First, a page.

Lion's mane jellyfish, Photo by D. Hershman, Wikimedia Commons

Lion’s mane jellyfish, Photo by D. Hershman, Wikimedia Commons

The lion’s mane jellyfish (Cyanea capillata) is especially abundant in the cold waters of the North Atlantic and the North Pacific Oceans. It feeds on zooplankton, small fish, and smaller jellyfish. It in turn is preyed on by sea birds, large fish, and sea turtles (the leatherback sea turtle in eastern Canadian waters avidly feeds on lion’s mane jellyfish!). The lion’s mane jellyfish itself is also a very important hiding place for shrimp and many small species of fish. These vertebrate and invertebrate species live among the tentacles of the jellyfish and gain a significant degree of protection from other potential predators.

As I mentioned before, I have talked about Cyanea for many years in my introductory biology course at Penn State. I used it as a vivid example of Class Scyphozoa primarily because of its other common name: the giant jellyfish! In 1870 a specimen of Cynaea washed up on the shore of Massachusetts’s Bay that had a bell that was seven and a half feet in diameter and tentacles that were over one hundred and twenty feet long!   “Giant” is a very appropriate adjective for this species, indeed! I don’t know how long it took that specimen to grow to that size, or if there are other Cyanea of equal sizes out in their cold ocean habitats, but the growth potential of the “one footer” we saw in Halifax Harbor could be impressive!

There is evidence that jellyfish populations all around the world are increasing. Possibly over fishing has reduced jellyfish predator levels or human generated pollution (especially nutrient runoff into the oceans from agricultural fields) has generated conditions increasingly favorable to jellyfish growth and reproduction. Jellyfish, for example, thrive in nutrient-rich ocean waters that are low in oxygen, conditions that are being observed throughout our human-impacted ocean habitats. The large “blooms” of jellyfish can have serious economic impacts. Shoreline power plants have had their cooling water intakes clogged by excessively abundant jellyfish. Some plants have even had to shut power production until the jellyfish numbers could be reduced.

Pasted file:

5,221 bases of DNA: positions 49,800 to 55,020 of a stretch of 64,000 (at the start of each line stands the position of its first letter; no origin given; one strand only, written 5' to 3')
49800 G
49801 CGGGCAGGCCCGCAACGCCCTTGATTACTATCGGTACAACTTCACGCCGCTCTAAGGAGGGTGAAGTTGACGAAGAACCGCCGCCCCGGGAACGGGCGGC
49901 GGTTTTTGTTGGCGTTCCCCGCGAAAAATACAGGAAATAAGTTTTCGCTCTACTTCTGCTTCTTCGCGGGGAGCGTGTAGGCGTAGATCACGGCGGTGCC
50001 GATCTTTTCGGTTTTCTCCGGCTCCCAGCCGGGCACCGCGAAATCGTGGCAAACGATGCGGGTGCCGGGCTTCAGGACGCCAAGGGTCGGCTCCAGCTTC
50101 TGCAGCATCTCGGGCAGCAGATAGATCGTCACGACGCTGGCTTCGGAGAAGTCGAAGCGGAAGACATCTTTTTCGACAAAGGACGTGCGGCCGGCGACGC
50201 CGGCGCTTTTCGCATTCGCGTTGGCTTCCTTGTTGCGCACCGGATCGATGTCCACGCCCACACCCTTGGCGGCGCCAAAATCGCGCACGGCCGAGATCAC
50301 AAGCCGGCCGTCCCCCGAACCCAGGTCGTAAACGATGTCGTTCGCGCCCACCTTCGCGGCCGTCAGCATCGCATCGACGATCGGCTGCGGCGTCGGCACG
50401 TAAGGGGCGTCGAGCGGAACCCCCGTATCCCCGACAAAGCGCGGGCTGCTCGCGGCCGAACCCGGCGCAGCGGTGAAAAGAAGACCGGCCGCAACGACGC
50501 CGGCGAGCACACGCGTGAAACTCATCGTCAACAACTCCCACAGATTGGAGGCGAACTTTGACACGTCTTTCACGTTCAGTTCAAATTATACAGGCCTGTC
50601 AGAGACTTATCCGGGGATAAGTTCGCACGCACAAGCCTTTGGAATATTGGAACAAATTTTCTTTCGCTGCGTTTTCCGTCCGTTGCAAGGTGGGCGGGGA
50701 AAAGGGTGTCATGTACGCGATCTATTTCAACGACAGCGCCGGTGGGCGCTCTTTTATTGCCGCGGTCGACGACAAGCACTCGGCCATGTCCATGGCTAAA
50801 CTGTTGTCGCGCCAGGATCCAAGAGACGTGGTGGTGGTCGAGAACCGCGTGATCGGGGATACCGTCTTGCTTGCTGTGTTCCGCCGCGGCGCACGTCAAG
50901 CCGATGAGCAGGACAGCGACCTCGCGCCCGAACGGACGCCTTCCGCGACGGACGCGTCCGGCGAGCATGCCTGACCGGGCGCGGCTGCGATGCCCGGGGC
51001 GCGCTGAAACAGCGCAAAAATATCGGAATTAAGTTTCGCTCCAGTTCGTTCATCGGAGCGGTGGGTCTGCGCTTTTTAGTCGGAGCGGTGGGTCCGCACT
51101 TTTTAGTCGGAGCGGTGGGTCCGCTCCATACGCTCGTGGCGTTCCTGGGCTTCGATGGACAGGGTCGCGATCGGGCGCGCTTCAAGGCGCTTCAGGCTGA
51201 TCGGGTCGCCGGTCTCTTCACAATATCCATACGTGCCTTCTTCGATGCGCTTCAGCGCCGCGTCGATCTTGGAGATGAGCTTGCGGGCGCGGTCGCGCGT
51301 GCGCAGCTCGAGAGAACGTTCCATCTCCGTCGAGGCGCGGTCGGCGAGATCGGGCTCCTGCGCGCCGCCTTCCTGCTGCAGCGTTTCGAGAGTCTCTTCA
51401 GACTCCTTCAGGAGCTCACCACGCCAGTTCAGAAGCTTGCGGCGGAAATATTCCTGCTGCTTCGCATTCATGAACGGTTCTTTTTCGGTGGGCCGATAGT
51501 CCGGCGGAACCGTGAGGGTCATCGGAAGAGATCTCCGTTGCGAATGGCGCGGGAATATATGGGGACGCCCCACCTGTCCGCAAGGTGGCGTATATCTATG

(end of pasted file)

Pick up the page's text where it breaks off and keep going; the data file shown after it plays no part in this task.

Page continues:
Dried jellyfish, Photo by Oleg, Flickr

Dried jellyfish, Photo by Oleg, Flickr

Amazingly, jellyfish are being actively fished for and processed as human food and are considered to be great delicacies in some Chinese, Japanese, and Korean cuisines! Some shrimp trawlers on the East and Gulf Coasts of North America can actually make more money trawling for jellyfish (especially that “cabbage head” jellyfish (also called the “cannonball jellyfish”) that I mentioned before!

I didn’t talk about jellyfish stings or the wild array of “cures” and treatments for the skin lesions caused by the venom in the nematocysts. I’ll save that for another blog! Just watch your step when you walk barefoot on the beach!


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2 Responses to Signs of Summer 5: Jellyfish

  1. Jennifer Wood says:

    Sounds like a wonderful trip, Bill and Deborah! Thanks for giving me some appreciation for jellyfish. They are not a favorite site for me when at the ocean. I agree with Paul–ouch!

  2. Paul Hess says:

    I like your essay on the jellyfish and am eager to see your next “chapter.”

    As an ocean-goer since childhood, I’ve seen many species in both the Pacific and Atlantic. My least favorite, as for many people, is the Portuguese Man-of-War. I have watched people along the sand touch them unknowingly and learn a painful lesson. During one of those big “groundings” by wind and current on the Outer Banks, I happened to step on a tentacle detached a couple of feet away from its float and invisible in the sand. Even the detachment still held its poison. Ouch!